Swing State

The Safe Bet Against Low Gas Prices

Pump jacks are seen in the Midway Sunset oilfield, California, April 29, 2013. Lucy Nicholson / Reuters

As recently as late 2014, financial papers were filled with dour forecasts warning that the breakneck expansion of the emerging market economies, China in particular, would keep the price of oil above $100 per barrel for a decade or more. In October 2014, the International Monetary Fund’s respected World Economic Outlook pegged the commodity at $102 a barrel in 2014 and forecasted $99 for 2015. Soon after, prices collapsed, and the same pundits who predicted that oil would stay high now say that $30 a barrel or below will be the new normal for a long time to come.

The conventional wisdom has also declared dead the “commodity supercycle,” the explosion of commodity prices behind the economic growth of the BRICS countries (Brazil, Russia, India, China, and South Africa) and other emerging market economies in the first decade of this century. These days, oil is cited as evidence in this argument. 


Forecasting is more art than science. Whether for personal finance, a multinational corporation, or the covert invasion of a neighboring nation, decisions must be made on some kind of intelligence. Best practice suggests that basing decisions on the worst-case and best-case scenarios is unwise; rather, forecasters need to look at middle-range outcomes. One only has to think back to 2013 to see how certainty over the existence of supercycles, the notion that long-term patterns not only exist but can be forecasted, was used to extrapolate growth for decades into the future by the world’s leading economists. But now, those double-digit growth rates attributed to Brazil, China, and other emerging markets have all been proven incorrect.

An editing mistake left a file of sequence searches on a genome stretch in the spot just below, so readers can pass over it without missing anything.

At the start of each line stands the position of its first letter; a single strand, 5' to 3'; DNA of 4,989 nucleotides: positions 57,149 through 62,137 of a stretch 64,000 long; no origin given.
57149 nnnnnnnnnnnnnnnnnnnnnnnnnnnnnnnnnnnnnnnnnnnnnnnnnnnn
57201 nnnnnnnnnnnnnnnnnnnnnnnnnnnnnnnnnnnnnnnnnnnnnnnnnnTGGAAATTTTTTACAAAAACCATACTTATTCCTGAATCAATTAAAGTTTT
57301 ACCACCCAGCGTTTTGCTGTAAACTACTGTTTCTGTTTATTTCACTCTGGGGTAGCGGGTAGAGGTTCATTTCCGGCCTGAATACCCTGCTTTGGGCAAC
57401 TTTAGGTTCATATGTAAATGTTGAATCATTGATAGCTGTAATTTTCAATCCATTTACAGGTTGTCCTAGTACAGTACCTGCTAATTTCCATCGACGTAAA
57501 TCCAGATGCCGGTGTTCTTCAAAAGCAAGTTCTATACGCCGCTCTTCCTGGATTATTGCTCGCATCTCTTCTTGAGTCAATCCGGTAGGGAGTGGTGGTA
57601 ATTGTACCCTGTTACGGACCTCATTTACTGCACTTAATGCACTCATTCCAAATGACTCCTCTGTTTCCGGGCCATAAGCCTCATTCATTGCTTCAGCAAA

In fact, the whole concept of supercycles was a cheery oversimplification of best-case supply-and-demand dynamics, used for everything from gold to natural gas. Just months after the supercycle’s bust, it is easy to see how the concept included classic symptoms of a financial bubble—complete with assumptions that this time would be different. For emerging market experts and their investors, forecasts were built upon optimism rather than measured and pragmatic modeling. 

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